In a method of fabrication, as illustrated in FIGS. 4-6, a head slider 400 is provided which has a slider body substrate 110 which includes a leading edge end and a trailing edge end, the slider body substrate also includes a first slider body surface 115 which forms a first portion of the air bearing surface of the data head. The head slider also has thin film structure 140 formed on the trailing edge end 125 of the slider body substrate. The thin film structure has a magnetic transducer 150 formed therein. The thin film structure has a first thin film structure surface 142 which forms a second portion of the air bearing surface of the data head. A protective layer 420 is formed on the thin film structure covering at least some of the second portion 142 of the air bearing surface, and not covering the first portion 115 of the air bearing surface.

In the method, forming the protective layer 420 further includes defining a photomask 410 on the air bearing surface to thereby designate where on the second portion 142 of the air bearing surface the protective or carbon overcoat layer 420 is to be formed. The carbon overcoat layer 420 is deposited on the photomask 410 and on the designated portions of the air bearing surface not covered by the photomask. The photomask 410 is removed to remove the carbon overcoat layer 420 from non-designated portions of the air bearing surface.

It is to be understood that even though numerous characteristics and advantages of various embodiments of the present invention have been set forth in the foregoing description, together with details of the structure and function of various embodiments of the invention, this disclosure is illustrative only, and changes may be made in detail, especially in matters of structure and arrangement of parts within the principles of the present invention to the full extent indicated by the broad general meaning of the terms in which the appended claims are expressed. For example, the particular elements may vary depending on the particular application for the head sliders while maintaining substantially the same functionality without departing from the scope and spirit of the present invention.

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Referenced by
Citing PatentFiling datePublication dateApplicantTitle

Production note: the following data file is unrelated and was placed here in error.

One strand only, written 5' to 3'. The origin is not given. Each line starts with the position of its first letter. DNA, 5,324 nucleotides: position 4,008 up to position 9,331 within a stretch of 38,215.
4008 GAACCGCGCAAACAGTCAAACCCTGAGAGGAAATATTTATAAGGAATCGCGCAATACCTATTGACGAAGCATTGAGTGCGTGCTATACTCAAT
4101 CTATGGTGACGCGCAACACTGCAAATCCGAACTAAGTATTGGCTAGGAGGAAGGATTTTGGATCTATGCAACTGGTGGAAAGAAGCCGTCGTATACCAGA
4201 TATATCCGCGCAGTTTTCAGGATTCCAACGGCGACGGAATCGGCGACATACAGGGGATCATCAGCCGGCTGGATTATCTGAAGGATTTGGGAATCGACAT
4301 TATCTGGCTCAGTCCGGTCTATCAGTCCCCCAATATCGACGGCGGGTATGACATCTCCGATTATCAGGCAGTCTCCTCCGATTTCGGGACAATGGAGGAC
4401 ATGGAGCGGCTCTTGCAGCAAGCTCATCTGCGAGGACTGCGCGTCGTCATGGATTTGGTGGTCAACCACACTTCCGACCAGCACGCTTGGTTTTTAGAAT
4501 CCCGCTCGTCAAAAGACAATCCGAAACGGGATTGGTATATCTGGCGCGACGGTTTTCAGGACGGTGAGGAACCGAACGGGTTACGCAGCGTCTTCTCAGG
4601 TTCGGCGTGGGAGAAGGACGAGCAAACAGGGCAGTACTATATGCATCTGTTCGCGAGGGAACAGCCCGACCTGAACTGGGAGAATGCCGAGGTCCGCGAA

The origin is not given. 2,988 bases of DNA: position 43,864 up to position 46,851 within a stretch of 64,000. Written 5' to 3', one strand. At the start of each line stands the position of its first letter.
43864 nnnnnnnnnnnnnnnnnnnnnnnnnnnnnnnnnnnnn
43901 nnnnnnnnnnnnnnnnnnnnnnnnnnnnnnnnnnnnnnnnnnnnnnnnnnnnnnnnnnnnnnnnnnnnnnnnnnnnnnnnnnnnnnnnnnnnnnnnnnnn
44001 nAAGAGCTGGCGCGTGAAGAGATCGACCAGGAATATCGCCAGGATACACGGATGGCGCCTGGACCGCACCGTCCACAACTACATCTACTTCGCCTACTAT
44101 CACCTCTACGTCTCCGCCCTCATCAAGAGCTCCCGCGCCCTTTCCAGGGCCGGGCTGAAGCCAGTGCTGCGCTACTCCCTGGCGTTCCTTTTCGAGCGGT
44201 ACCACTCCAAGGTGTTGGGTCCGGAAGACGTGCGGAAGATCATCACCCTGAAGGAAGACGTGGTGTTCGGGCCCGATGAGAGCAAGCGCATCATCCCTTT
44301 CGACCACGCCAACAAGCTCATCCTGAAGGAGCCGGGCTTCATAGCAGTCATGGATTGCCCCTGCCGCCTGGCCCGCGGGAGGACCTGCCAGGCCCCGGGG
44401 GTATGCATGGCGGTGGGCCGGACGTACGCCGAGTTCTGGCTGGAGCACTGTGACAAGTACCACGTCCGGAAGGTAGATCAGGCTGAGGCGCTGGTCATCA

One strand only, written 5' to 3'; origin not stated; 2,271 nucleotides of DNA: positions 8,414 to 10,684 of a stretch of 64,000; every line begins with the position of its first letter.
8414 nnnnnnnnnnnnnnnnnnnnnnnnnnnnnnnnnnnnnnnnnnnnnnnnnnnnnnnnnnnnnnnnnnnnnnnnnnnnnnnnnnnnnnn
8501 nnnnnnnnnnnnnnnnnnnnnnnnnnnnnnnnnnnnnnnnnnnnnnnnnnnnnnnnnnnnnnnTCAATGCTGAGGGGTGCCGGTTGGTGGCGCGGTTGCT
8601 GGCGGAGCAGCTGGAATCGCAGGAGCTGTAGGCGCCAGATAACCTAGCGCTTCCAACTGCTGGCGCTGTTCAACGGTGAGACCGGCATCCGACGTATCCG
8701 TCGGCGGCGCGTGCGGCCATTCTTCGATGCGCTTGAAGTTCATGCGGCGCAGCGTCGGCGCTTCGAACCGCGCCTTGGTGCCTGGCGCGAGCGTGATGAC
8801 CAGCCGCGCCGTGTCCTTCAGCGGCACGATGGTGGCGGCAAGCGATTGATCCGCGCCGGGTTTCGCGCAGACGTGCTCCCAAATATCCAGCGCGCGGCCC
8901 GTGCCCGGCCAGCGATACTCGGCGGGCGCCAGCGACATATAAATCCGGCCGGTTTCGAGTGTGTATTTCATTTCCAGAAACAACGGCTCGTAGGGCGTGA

US6122148 *Sep 20, 1996Sep 19, 2000Hitachi, Ltd.Magnetic head slider and method of production thereof
US6198600 *Jun 8, 1999Mar 6, 2001Tdk CorporationThin film magnetic head and manufacturing method thereof
US6219332 *Feb 5, 1999Apr 17, 2001Seagate Technology LlcSlider for optical disc data storage system
US6317293 *Mar 8, 1999Nov 13, 2001Fujitsu LimitedMagnetic head slider
US6359754 *Jun 10, 1999Mar 19, 2002Seagate Technology LlcIncreased mechanical spacing through localized continuous carbon overcoat
US6373659Jul 26, 2000Apr 16, 2002Hitachi, Ltd.Magnetic slider head and method of producing the same
US6424495 *Dec 30, 1999Jul 23, 2002Fujitsu LimitedFlying head slider and recording disk drive employing the same
US6433965Mar 2, 2000Aug 13, 2002Read-Rite CorporationLaminated carbon-containing overcoats for information storage system transducers
US6477011 *Aug 24, 1998Nov 5, 2002International Business Machines CorporationMagnetic recording device having an improved slider
US6535353 *Nov 6, 1998Mar 18, 2003Seagate Technology LlcCapped polymeric load/unload pads
US6542334Aug 18, 1999Apr 1, 2003Seagate Technology LlcEdge structure for slider-disc interface and method of manufacture therefor
US6556389 *May 28, 1999Apr 29, 2003Seagate Technology, L.L.C.Method for thermally isolating a magnetoresistive element from thermal asperities
US6721142Dec 21, 2000Apr 13, 2004Western Digital (Fremont) Inc.Non-corrosive GMR slider for proximity recording
US6842308Apr 30, 2001Jan 11, 2005Seagate Technology LlcThermal compensation for head protrusion in a magnetic drive
US7174622Feb 20, 2004Feb 13, 2007Western Digital (Fremont), Inc.Process of making a non-corrosive GMR slider for proximity recording
US7247420 *Nov 15, 2002Jul 24, 2007Jsr CorporationTwo-layer film and method of forming pattern with the same
US7948712 *May 18, 2007May 24, 2011Seagate Technology LlcDual thickness carbon overcoat
EP1469353A1 *Nov 15, 2002Oct 20, 2004JSR CorporationTwo-layer film and method of forming pattern with the same
EP2747082A2 *Dec 20, 2013Jun 25, 2014Seagate Technology LLCMagnetic devices with variable overcoats
Classifications
U.S. Classification360/235.2, G9B/5.231
International ClassificationG11B5/60
Cooperative ClassificationG11B5/6005
European ClassificationG11B5/60D